I’m pleased to share 10 Red Flags in General Surgical Malpractice Cases, published in the September 2012 issue of Trial magazine. Trial is the peer-reviewed journal of the American Association of Justice, the national trial lawyer’s association.

I was honored to be asked to contribute to such a prestigious publication.

The FDA has recalled Bard Surgical mesh distributed by RAM Medical, Inc., a medical product distributor in Wayne, New Jersey.

Surgical mesh is used in hernia and other abdominal surgeries to strengthen or repair defects in the abdominal wall or peritoneum. For example, in repairing an abdominal hernia, a surgeon may use surgical mesh to create a “backing” that will reinforce the repair.

The counterfeit Bard surgical mesh ranges in size from 2″x4″ to 10″x14″. It is not properly sterilized, the edges are not properly finished and the weave is larger. This mesh can cause infection and failures of the repair, necessitating additional surgeries and other complications. The counterfeit mesh was distributed beginning October 21, 2008. You can review the recall notice here.

If you or a loved one had a surgery using mesh after October 21, 2008, and have experienced any infection, pain or other complications, you may have received the recalled mesh. If so, you have legal rights that need to be protected. Please call the Law Office of Todd N. Hendrickson at 314-721-8833, or click here to submit an inquiry.

The New York Times is reporting that doctors are finding that “metal on metal” hip implants are failing at a much higher and faster rate than expected, leading to the need for early revision and replacement.“Metal on metal” refers to the materials used in the design. A typical hip implant consists of a femoral stem which is fixed into the femur or thigh bone. The hip socket (or acetabulum) is replaced with a “cup” of one design or another. A ball device is attached to the end of the femoral stem and fits into the acetabulur component, completing the ball and socket joint. Until about 10 years ago either the ball or the liner of the acetabulm was made of either ceramic or a poly plastic. Beginning in the late ’90s manufacturers began replacing either the ball or the cup or both with metal components. The theory was that the patient would achieve a longer life thus avoiding revision surgery to replace either the ball or the cup or both. The older ceramic and poly components had typical lifespans of 15 to 20 years.The theory is apparently proving to be false. As the is reporting, these metal on metal implants are failing much sooner than expected, some in as little as two years. What is occurring is the wear of the components is creating metal debris which is destroying soft tissue and bone. The estimate now is that 1 to 3% of implants are failing at this rate. However, since the metal on metal didn’t reach the peak of their popularity until 5 years or so ago, the real extent of the problem is still unknown. Given that 80,000 or more of these implants are used in primary replacements a year, that could be anywhere form 8,000 to 24,000 patients affected each year. Given that the typical hip replacement procedure can cost anywhere from $20,000 to $30,000 and lead to additional lost income and other losses, the financial impact on patients is potentially extensive.If you have experienced an early component failure, either due to pain or component loosening, or have had your hip implant revised for other reasons earlier than expected, you may want to consider a product liability action against the implant manufacturer. If you would like to explore this further, please feel free to contact me, attorney Todd N. Hendrickson. Although my practice is concentrated in Missouri and Illinois, I will consider appropriate cases throughout the United States. I have extensive experience and expertise in medical malpractice and medical product liability litigation, with particular emphasis in orthopeadic matters, including hip, knee and shoulder replacements. I have successfully litigated cases against hip implant manufactures for a variety of matters and I am uniquely qualified to review these types of cases.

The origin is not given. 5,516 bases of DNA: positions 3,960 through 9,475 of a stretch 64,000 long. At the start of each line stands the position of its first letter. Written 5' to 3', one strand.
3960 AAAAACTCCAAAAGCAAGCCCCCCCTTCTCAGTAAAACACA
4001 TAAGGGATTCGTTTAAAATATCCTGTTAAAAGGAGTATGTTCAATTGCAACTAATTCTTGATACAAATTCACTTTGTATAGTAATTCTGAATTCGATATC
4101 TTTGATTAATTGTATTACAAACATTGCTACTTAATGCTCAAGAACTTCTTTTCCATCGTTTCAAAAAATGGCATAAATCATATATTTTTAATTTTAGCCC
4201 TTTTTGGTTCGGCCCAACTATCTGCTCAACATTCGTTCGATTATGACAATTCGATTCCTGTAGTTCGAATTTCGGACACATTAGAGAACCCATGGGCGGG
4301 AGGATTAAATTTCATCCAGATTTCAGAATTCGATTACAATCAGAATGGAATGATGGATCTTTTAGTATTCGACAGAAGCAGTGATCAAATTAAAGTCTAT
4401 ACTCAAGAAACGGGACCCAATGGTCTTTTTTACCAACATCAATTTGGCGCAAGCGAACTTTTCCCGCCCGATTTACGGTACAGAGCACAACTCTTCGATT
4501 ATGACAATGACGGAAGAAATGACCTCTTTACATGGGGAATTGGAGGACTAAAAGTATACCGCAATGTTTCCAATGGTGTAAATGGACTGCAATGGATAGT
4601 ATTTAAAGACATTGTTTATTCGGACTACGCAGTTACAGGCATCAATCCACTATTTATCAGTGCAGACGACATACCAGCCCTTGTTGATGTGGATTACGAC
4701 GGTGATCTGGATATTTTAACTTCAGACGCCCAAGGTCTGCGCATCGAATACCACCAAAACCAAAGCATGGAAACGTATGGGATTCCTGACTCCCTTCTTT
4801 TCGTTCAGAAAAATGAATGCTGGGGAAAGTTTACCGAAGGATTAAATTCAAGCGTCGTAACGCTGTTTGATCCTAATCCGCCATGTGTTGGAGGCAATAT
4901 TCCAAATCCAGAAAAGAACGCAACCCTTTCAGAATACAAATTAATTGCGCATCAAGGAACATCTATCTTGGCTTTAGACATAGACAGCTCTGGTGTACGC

The Law Offices of Todd N. Hendrickson are accepting cases involving possible surgical site infections caused by contaminated forced air warming devices. In many surgeries hospitals utilize a forced air warming device to maintain the patient’s body temperature. The most commonly used of these devices is Arizant’s Bair Hugger (R). These are essentially large driers which blow hot air through a perforated warming blanket.Our investigations indicate that these devices may trap and contain bacteria, forcing it onto the patient during surgery.If you or a loved one has suffered a surgical site infection you may have a claim. Please contact us to discuss your case.